Saddened by the unnecessary and tragic loss of a Grandmother to an XL Bully attack

Tuesday February 6th 2024


In the photograph above is Blossom, an American XL Bully that I’ve trained with. She is awesome and has brilliant owners. If only all the XL Bully owners were the same we wouldn’t have the situation we are in, in the UK right now.

This View has been written by Midlothian Dog Trainer Nick McMechan.

As a Dog Trainer, like others I was extremely saddened to hear of the tragic loss of Esther Martin at the weekend. Esther was attacked and killed by two XL Bullys and lost her life. Esther should still be alive today and still able to enjoy time with her family. I can only imagine how devastated her family must be right now and my thoughts are with them

We don’t know the full facts yet and may not do for some time. It’s likely that Esther suffered due to the way the attacks occurred. From my understanding of the media reports this was completely avoidable.

So, what do we know just now?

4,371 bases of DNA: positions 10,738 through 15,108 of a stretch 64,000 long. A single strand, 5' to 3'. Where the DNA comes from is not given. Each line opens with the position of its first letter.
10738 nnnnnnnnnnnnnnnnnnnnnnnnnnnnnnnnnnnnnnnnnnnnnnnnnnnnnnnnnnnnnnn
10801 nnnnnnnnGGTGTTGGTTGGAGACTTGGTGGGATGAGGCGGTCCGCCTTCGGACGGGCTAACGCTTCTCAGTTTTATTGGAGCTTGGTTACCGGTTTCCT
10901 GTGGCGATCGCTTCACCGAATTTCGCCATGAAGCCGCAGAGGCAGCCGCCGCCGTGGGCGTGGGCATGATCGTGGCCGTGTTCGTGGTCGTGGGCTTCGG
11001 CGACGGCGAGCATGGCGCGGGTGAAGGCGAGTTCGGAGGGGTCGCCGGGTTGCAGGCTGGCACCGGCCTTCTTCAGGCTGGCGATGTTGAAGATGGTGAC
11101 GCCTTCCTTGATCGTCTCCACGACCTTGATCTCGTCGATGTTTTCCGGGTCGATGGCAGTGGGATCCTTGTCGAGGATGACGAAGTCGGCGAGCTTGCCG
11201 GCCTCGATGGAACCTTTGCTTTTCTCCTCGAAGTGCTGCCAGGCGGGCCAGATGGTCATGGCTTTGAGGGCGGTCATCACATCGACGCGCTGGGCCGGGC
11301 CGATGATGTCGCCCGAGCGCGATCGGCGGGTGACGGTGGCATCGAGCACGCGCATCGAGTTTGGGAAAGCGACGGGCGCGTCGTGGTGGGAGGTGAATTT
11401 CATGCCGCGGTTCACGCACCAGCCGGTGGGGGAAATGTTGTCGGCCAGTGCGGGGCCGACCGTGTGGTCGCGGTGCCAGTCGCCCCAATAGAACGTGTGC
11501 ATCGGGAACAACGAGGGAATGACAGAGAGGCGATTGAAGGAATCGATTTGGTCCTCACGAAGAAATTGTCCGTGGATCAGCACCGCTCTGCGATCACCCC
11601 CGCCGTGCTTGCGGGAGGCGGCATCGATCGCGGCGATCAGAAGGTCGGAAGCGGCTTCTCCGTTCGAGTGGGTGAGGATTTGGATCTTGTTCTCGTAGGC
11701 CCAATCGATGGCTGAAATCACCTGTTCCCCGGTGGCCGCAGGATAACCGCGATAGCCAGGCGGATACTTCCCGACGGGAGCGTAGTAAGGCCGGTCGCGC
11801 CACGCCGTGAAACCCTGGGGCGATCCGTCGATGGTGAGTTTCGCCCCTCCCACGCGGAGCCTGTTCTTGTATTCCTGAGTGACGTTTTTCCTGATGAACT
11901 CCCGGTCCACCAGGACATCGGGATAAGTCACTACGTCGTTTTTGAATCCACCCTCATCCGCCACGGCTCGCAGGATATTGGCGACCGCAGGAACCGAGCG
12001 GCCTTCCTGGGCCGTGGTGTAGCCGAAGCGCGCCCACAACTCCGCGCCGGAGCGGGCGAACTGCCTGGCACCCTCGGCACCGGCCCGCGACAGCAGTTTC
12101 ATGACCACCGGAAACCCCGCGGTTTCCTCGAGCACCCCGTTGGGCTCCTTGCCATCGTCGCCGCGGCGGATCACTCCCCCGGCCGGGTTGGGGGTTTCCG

Esther had raised concerns previously of the dog’s behaviours. Those concerns were dismissed by the dog’s owner. When you own a large, powerful breed you must take responsibility for that and seek professional help should the behaviours even hint at anyone being unsafe around them. Indeed, this is true for any dog, but particularly for large, powerful breeds.

Esther, it seems, may have been in charge of the dogs at the time. She was told to put a broom in amongst the dogs when they fought. This was seriously misinformed and, as it turned out, to be fatal advice. With pups present the instinct of the dogs would be to protect.

A human approaching in an apparent threat with the broomstick would have heightened the likelihood of “redirected aggression” as well. Redirected aggression is where a dog is aroused or showing aggression to another person or animal. When another person interferes, the dog redirects the aggression from the original person or animal to the person now acting. This is why people are often bitten by their own dogs when breaking up a dog fight. From the information I have, it is my opinion that there is a significant likelihood that this was the case.

Poor Esther was given terrible advice, had already raised concerns and was simply visiting her beloved Grandson. This attack should never have happened. The owner should have taken reasonable and sensible steps to avoid this and must now be held to account by the authorities.

The ban clearly isn’t working.


Nick specialises in Loose Leash Walking and Reactivity as well as everything you would expect from a Dog Trainer. You can find out more here:

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